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Aquifer district may dip into reserves to make budget for coming year
Thursday, July 15, 2010 by Michelle Jimenez
Kirk Holland, general manager of the Barton Springs/Edwards Aquifer Water Conservation District, gave the board of directors a balanced preliminary budget last week.
The problem? Holland had to look to reserve funds, to the tune of $208,000, to get the budget in the black at $1.6 million — and that’s after cutting about as much in spending.
The question he and directors faced last week was whether to go ahead and take the money from contingency and capital funds or scour the budget even further for savings.
“We’re concerned about the use of reserves to make this budget happen,” Holland told directors at a meeting Thursday, adding, though, that the budget had already been thoroughly scrubbed.
Holland told directors that the district has used $200,000 from reserves in the current budget year and that taking such an amount again in 2011 would be “uncomfortable.”
The district’s contingency fund has $376,000, and the capital reserve has $468,000.
The budget could be adopted as early as next Thursday.
The Barton Springs/Edwards Aquifer Conservation District is one of nearly 100 groundwater conservation districts in Texas that are authorized by the state to manage underground water resources in assigned geographical areas.
The district’s budget is funded mostly through water-use fees, and revenue from those fees is expected to decline in 2011. The district anticipates issuing fewer permits and bringing in less in water transport fees. In addition, a $100,000 grant it received under the federal Clean Water Act will expire at the end of this fiscal year.
Holland and board President Robert Larsen agreed they would discuss alternatives to digging into savings. For instance, Holland told the board the district could save about $9,000 by eliminating dependent coverage under the employee health insurance plan and could defer some spending until 2012.
Among the reductions in the preliminary budget were: cutting back on water quality monitoring for wells, scaling back on the study of desalination, and trimming spending on special investigations, such as the study of ground water flow patterns in certain parts of the district.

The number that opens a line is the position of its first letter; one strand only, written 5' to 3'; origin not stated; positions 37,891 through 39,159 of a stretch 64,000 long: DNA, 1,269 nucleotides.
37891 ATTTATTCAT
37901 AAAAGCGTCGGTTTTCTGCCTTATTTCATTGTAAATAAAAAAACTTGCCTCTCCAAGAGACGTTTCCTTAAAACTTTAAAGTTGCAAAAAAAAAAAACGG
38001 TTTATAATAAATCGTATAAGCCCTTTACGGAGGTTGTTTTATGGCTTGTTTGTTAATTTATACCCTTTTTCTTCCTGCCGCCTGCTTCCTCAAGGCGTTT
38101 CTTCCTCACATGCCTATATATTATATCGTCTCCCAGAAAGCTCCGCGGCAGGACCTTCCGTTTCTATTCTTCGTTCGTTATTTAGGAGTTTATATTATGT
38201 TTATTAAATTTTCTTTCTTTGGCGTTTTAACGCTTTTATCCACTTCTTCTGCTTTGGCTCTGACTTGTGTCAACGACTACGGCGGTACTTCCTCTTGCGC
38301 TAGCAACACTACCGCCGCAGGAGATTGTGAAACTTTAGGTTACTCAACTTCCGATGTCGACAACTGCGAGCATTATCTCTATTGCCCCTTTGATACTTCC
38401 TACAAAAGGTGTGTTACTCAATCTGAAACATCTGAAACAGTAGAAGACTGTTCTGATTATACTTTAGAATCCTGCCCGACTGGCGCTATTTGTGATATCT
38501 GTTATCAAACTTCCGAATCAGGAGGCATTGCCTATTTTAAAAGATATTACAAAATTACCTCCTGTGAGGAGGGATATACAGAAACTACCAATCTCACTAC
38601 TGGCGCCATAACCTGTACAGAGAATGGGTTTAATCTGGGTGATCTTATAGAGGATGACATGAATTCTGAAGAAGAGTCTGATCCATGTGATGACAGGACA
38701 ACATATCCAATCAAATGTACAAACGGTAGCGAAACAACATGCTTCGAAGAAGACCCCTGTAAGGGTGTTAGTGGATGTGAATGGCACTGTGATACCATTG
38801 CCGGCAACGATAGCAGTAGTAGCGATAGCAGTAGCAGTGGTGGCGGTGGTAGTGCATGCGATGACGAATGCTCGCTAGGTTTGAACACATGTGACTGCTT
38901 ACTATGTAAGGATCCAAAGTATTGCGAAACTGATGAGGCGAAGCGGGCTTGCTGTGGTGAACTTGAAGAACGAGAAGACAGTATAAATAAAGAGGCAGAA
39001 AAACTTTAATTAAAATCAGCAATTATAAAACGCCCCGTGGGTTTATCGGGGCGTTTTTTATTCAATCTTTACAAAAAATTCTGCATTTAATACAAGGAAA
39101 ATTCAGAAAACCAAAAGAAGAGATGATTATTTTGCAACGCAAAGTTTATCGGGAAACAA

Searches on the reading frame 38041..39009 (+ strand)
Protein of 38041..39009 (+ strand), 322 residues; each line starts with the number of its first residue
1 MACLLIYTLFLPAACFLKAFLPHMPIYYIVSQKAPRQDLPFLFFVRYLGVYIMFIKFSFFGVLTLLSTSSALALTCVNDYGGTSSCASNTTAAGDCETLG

The preliminary budget does, however, include a 2 percent raise for employees, a $16,000 cost that Holland and the directors want to try to keep in the budget.
Holland presented the preliminary budget to the board Thursday night and told directors that the shortfall could have “some personnel impact” if they opt not to dip into reserves.
“Somebody has to go?” director Craig Smith asked Holland, to clarify the meaning of the phrase “personnel impact.”
“Yes,” Holland said. “There aren’t any easy answers that I see here, unfortunately.”
After the meeting, Holland told In Fact Daily that he didn’t want to speculate as to how many people could lose their positions and emphasized in a follow-up conversation that layoffs are just one option.
Holland told directors — four were present; Mary Stone was on vacation — they needed to form a standing finance audit committee, which the board had until four years ago and which is required under the Texas Water Code.
“We should have been looking at this all along,” Larsen told Holland about the spending.
After the meeting, Larsen told In Fact Daily that the district isn’t alone in its tight financial situation.
“We’re getting caught up in the same situation everyone else is,” he said. “We eventually will overcome this, but what it forces us to do is to cut some forms of research studies and operations that we didn’t want to cut.”
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